being used to talk with the device and then use that to send message
across.  The theory is that if the developer of the client app specifies
some esoteric API then they know they are doing this as an explicit choice
and can therefore form their messages correctly.  If not, the remote device
or app should ignore the messages.

This should in theory cover the aplication/* data type where I as a client
app developer say that I want to find all services that support anything
under application - this means they could find a TV and start sending the
wrong messages to it, which the TV should drop and close the connection.


>
>
>
>
>  As concluded before this approach means that a set of protocols need to
>> be specified in addition to the core Web Intents specification . Something
>> similar to the Bookmark Introducer protocol example that was specified for
>> the Web Introducer (http://web-send.org/bookmark/**).
>>
>>  agree on this


The definition of complex protocols is something that we tried to fiercely
stay away from when determining the original scope of web intents, and I
propose that individual protocols not take over the core of the web intents
API.

My thoughts generally, if I want to share a url with my TV screen - because
that is a kind of awesome use case - I (as a client developer) want to know
that that I just do the same thing as I would do for twitter sharing, that
is have an intent "share", data type text/uri-list and the url.  The UA
would load the service picker and would have to know how discover the
device in the picker AND send it the correct data so that it could open up
the page.

I as a developer don't want to have to have an intent for sharetv, with a
"application/tv+octetstream" data-type unless I am developing a specific
app to talk to TV's.

So supporting the flexibility of "share" with a simple data argument, or
"sharetv" with a complex protocol on top of it is something that I think we
can support, but is something vendors of the hardware or the UA will have
to agree to support outside of the scope of web intents.



>
>
> /g
>
>
>  What do you say?
>>
>> Regards
>>  Claes
>>
>>
>>
>>  -----Original Message-----
>>> From: Giuseppe Pascale [mailto:giuseppep@opera.com]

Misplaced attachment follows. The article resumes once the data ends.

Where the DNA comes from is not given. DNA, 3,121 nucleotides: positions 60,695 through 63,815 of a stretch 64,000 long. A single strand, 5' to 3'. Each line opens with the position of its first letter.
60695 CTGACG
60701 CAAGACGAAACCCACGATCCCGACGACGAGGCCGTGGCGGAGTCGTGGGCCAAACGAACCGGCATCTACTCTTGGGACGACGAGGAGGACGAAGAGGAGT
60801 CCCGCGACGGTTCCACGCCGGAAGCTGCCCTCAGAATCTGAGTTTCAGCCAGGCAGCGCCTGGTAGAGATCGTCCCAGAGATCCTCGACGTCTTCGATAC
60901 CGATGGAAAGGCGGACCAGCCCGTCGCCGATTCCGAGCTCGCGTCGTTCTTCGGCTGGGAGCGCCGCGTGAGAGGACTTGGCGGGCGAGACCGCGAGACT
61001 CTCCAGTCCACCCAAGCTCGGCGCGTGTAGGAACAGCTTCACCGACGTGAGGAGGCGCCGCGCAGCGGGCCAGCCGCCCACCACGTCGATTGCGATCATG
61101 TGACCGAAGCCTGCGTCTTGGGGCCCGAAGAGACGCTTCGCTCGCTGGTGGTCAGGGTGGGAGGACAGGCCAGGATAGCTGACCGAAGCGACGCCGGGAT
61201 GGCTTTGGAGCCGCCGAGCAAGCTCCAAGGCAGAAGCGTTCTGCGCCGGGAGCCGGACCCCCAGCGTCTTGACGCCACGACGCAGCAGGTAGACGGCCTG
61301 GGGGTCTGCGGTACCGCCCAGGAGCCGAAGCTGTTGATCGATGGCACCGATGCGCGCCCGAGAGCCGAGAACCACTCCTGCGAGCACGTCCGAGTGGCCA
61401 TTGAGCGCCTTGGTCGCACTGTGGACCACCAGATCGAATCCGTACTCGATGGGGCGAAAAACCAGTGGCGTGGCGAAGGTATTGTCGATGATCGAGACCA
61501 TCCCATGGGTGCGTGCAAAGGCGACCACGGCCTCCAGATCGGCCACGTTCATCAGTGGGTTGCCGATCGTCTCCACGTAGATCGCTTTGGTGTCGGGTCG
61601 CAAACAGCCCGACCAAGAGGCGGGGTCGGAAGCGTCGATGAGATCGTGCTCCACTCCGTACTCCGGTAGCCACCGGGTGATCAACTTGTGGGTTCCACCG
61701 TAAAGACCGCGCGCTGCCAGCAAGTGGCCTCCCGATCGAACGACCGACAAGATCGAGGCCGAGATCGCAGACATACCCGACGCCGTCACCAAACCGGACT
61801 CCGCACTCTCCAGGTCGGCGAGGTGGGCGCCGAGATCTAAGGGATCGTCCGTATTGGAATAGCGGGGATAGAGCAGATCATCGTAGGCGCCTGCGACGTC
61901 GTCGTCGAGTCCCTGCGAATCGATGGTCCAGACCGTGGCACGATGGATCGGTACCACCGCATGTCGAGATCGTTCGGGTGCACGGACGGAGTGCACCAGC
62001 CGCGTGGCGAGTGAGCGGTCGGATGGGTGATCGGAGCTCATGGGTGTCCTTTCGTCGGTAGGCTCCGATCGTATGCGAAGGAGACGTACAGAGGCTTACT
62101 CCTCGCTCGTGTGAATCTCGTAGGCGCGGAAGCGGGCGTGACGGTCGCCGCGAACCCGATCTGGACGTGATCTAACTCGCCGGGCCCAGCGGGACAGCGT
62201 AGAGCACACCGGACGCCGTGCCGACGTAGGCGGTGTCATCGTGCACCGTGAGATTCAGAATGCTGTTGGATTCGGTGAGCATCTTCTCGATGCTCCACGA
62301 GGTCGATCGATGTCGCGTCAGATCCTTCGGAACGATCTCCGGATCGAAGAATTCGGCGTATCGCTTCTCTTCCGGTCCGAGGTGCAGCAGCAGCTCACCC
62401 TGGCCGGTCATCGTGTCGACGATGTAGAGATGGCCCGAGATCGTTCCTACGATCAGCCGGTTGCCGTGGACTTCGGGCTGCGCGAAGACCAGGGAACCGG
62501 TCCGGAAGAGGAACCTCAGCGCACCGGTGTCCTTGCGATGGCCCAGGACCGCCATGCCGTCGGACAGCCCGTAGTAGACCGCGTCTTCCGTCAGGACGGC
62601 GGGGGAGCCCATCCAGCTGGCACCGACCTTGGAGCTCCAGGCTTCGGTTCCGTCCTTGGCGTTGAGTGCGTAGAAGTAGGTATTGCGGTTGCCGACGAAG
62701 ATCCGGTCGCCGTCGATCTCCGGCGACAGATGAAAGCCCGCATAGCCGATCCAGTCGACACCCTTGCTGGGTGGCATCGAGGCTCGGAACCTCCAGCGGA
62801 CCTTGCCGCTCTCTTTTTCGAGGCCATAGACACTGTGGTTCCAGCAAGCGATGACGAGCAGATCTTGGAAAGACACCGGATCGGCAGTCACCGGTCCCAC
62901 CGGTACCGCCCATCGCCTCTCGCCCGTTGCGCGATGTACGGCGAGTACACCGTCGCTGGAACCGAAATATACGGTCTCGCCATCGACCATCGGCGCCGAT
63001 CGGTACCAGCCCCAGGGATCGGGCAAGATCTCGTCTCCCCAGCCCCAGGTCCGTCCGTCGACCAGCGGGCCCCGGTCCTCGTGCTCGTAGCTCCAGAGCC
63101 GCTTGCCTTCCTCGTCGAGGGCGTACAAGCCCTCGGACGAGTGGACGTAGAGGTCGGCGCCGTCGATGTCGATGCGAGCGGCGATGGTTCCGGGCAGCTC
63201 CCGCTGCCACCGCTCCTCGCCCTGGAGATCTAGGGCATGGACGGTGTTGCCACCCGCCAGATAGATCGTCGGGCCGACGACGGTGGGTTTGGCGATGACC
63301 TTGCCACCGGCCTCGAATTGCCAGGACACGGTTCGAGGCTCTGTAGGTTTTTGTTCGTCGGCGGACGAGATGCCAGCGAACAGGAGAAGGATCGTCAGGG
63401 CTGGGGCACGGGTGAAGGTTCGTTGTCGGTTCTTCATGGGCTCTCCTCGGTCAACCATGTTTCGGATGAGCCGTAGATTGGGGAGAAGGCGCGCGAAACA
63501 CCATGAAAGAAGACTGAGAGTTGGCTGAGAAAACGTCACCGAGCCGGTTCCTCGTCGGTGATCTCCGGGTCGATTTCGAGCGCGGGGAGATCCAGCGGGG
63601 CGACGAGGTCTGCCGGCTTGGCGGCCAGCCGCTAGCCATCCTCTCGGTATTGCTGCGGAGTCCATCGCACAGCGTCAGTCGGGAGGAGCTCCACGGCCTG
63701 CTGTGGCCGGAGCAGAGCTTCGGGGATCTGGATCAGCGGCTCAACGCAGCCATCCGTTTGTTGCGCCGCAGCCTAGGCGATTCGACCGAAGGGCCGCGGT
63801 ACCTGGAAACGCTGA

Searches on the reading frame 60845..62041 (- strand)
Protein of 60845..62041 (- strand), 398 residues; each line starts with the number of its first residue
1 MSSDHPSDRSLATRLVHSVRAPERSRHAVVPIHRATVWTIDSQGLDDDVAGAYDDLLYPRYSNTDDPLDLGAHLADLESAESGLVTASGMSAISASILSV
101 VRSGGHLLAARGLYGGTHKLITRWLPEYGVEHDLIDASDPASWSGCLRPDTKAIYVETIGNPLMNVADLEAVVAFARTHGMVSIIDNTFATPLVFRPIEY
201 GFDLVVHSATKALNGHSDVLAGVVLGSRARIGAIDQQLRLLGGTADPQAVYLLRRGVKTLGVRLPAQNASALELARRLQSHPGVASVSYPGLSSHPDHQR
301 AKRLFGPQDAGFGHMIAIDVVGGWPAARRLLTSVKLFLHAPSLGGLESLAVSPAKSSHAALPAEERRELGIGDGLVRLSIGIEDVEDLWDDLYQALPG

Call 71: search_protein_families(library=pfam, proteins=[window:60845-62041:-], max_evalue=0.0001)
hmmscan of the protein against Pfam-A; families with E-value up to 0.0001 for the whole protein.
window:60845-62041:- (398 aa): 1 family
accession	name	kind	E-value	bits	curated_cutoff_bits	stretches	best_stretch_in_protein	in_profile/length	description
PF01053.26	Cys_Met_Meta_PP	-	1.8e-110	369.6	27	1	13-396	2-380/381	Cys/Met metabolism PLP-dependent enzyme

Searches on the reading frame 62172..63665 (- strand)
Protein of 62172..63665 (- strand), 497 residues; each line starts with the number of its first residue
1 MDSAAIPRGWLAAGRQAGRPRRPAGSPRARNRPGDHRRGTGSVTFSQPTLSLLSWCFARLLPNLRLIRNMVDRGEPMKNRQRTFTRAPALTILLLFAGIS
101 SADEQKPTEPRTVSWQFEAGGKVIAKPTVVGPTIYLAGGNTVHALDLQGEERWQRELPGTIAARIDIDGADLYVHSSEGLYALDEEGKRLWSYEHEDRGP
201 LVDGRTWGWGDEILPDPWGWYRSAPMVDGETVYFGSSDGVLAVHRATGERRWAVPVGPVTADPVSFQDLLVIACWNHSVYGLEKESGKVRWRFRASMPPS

>>> Sent: den 23 november 2011 18:51
>>> To: public-web-intents@w3.org
>>> Subject: Home Network Service Discovery and Web Intents
>>>
>>> Hi all,
>>> as I mentioned in another thread I would like to start exploring this
>>> topic a bit more in details.
>>>
>>> The starting point of this discussion is a a collection of use cases
>>> that
>>> people in the Home Network TF of the Web&TV IG have been working at in
>>> the
>>> last months
>>> http://dvcs.w3.org/hg/webtv/**raw-file/ed956fac0f9c/hnreq/**hnreq.html<http://dvcs.w3.org/hg/webtv/raw-file/ed956fac0f9c/hnreq/hnreq.html>
>>>
>>> I've started to put together some thoughts on the wiki
>>> http://www.w3.org/wiki/**WebIntents/Home_Discovery_and_**Web_Intents<http://www.w3.org/wiki/WebIntents/Home_Discovery_and_Web_Intents>
>>>
>>> I'm not finished with it but since there is interest in starting this
>>> discussion, I'm sharing it now.
>>>
>>> My aim at this point is not to try to cover all use cases but just
>>> focus
>>> on a couple of them to try to sort out the first major architectural
>>> issues.
>>> After that we can try to go more into details and add more use cases on
>>> the list.
>>>
>>> Comments are welcome. I'm not sure how people prefer to discuss this,
>>> maybe I can reply to this mail with few questions.
>>> Anyway feel free to add content yourself to the wiki or fix any
>>> mistakes
>>>
>>> /g
>>> --
>>> Giuseppe Pascale
>>> TV & Connected Devices
>>> Opera Software
>>>
>>
>>
>
> --
> Giuseppe Pascale
> TV & Connected Devices
> Opera Software
>
>


-- 
Paul Kinlan
Developer Advocate @ Google for Chrome and HTML5
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t: +447730517944
tw: @Paul_Kinlan
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Blog: http://paul.kinlan.me
Skype: paul.kinlan
Received on Tuesday, 6 December 2011 17:43:35 GMT